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Aerocool Project 7 P7-C1 Pro Mid-Tower Chassis Review (Page 3)

By: Chad Sebring from Aug 18, 2017 @ 12:52 CDT
TweakTown Rating: 93%Manufacturer: Aerocool

Aerocool Project 7 P7-C1 Pro Mid-Tower Chassis


The front of the P7-C1 Pro resembles what we found in the P7-C0, yet is different. The angle of the side sections is more drastic this time, and the white plastic ring is thicker in the P7-C1 Pro as well. We still find the Aerocool label at the bottom, but this time we see the feet out on either side too.


The front I/O panel is slightly different than the original P7-C1. HD Audio jacks and card readers are found on the left, and in the middle are two large buttons to reset and power the PC. Gone are two smaller buttons which used to there. TO the right, we then run into the pair of USB 2.0 ports, followed by a pair of USB 3.0 ports.


The top of the chassis is angled, highest in the center, and made of plastic. Not that far behind the front I/O panel, the P7-C1 Pro opens us with angles slots of mesh to allow the chassis to breathe through the top. We see similar vents near the front, on the side of the top panel, which do work but are more for show.


The left side of the P7-C1 Pro is covered from front to back with a very slightly tinted tempered glass panel. It uses thumb screws to attach to the chassis in the corners, while the bottom of the chassis shows us more venting and the rail style feet of the case.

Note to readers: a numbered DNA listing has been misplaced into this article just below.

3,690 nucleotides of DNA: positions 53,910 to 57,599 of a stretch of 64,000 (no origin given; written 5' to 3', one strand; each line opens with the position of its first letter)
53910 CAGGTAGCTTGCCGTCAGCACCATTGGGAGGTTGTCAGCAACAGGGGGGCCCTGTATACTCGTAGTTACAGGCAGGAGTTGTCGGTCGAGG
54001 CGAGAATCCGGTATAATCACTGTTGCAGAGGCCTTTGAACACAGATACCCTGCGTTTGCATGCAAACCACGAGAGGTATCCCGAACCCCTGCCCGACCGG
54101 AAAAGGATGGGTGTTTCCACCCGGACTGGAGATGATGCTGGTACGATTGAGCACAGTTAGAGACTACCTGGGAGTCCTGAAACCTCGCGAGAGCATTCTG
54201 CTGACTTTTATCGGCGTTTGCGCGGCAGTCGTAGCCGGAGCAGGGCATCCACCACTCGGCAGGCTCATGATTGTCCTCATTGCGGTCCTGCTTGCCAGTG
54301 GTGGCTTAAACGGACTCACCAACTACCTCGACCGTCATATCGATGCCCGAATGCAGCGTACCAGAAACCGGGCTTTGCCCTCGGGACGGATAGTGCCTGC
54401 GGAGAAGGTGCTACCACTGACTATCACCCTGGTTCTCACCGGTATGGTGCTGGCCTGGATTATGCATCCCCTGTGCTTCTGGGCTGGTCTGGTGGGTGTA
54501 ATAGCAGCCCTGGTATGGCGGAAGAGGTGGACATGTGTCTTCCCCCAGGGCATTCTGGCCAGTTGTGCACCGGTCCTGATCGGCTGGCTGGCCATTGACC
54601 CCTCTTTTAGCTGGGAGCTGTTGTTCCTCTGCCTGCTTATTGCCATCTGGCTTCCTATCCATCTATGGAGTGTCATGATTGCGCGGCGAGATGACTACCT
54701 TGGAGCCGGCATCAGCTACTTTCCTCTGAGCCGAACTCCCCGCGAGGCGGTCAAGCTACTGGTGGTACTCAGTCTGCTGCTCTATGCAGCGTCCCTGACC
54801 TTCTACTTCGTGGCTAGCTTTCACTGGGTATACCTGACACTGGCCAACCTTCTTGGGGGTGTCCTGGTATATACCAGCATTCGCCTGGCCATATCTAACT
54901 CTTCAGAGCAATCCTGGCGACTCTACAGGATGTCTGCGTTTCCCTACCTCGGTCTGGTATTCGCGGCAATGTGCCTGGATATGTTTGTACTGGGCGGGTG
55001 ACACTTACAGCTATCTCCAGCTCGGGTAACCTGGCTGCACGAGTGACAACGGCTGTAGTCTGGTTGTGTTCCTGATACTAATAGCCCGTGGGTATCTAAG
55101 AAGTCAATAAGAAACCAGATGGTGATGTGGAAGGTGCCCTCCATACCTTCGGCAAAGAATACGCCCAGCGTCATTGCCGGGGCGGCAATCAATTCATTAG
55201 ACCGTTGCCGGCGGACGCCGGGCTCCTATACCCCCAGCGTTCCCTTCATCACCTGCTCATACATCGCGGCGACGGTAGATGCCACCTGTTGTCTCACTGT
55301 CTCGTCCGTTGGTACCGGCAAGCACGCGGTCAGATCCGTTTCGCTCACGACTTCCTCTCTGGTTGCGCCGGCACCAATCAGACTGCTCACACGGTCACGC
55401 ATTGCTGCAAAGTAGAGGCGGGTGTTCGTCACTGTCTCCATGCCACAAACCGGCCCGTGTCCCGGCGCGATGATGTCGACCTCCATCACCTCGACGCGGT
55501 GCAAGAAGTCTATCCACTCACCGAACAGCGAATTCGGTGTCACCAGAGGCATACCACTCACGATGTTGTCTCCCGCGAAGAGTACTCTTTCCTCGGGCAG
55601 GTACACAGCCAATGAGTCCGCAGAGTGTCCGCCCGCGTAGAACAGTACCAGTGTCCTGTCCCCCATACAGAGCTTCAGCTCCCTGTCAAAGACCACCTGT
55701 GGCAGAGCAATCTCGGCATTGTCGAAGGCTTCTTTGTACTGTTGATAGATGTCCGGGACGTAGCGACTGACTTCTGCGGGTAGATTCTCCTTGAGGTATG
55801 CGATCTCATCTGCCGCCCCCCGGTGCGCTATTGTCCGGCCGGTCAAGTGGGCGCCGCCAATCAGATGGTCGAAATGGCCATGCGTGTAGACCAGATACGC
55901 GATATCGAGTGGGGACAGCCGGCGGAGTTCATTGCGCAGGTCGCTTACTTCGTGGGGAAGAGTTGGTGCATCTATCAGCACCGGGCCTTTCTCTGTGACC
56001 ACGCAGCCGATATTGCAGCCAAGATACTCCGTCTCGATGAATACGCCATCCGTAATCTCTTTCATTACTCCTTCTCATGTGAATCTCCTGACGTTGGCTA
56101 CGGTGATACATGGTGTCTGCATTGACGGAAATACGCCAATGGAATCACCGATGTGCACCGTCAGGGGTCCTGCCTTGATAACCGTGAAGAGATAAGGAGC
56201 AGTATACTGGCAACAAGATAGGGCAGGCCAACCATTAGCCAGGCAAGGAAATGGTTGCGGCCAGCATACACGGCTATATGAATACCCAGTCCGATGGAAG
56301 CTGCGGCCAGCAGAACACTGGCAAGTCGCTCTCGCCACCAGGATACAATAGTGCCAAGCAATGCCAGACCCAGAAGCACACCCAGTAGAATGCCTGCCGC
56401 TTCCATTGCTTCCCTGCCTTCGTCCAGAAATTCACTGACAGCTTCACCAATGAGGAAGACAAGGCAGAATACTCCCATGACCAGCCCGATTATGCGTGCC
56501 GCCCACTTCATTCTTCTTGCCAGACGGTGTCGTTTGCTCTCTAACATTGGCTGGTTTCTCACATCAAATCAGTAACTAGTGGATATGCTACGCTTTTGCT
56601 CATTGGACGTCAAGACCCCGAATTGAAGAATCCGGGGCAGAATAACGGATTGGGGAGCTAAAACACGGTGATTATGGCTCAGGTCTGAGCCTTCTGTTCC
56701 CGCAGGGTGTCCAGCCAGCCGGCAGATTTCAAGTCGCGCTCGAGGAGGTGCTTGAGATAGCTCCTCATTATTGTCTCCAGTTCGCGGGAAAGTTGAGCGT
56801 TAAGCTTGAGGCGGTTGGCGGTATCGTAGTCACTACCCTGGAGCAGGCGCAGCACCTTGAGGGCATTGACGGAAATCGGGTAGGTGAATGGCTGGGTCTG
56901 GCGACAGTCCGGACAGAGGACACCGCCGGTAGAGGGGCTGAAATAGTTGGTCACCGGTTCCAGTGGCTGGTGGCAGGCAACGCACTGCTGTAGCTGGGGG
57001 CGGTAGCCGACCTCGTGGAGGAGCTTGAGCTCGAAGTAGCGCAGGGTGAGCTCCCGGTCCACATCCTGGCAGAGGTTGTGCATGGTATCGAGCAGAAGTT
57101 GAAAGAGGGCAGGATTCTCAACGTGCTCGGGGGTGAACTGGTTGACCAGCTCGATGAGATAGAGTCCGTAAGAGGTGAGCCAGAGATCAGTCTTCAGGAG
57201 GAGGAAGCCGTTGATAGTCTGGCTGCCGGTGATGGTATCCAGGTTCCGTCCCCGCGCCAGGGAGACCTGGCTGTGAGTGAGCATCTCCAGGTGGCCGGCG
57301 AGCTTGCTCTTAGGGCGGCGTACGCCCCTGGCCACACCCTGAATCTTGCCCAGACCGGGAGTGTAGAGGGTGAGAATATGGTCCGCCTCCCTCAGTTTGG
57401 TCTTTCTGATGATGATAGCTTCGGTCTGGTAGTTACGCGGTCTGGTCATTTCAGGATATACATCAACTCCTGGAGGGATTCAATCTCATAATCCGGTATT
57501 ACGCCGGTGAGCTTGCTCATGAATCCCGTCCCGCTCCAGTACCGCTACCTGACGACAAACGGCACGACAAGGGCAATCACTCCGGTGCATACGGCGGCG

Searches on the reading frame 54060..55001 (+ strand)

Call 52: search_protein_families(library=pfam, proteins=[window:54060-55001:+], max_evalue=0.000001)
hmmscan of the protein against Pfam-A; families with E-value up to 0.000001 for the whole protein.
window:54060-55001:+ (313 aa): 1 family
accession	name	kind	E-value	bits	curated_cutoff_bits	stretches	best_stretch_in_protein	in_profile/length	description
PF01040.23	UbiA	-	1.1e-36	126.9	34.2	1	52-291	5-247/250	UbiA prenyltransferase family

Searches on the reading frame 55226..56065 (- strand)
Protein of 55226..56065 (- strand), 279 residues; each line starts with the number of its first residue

Out back, at the top, the hole there is to grab and lift the top panel off the chassis with. Moving down, we find the rear I/O next to an exhaust fan, with the seven expansion slots and the external cover plate below that. The bottom of the chassis is where the PSU goes, and the hole at the bottom is for accessing the dust filter.


The right side of the chassis is a vast expanse of steel, which is painted with a textured finish. We do find more venting to match the other side, at the top and the bottom, but what we don't find is a huge bump to lessen the aesthetics.


The rails to either side of the chassis are made of plastic and use large rubber feet to ensure the case will not slide around. Not only are the legs screwed into the bottom of the chassis, but so is the plastic cover panel, and while slotted for air to the PSU, it is complicated to remove the filter for cleaning.

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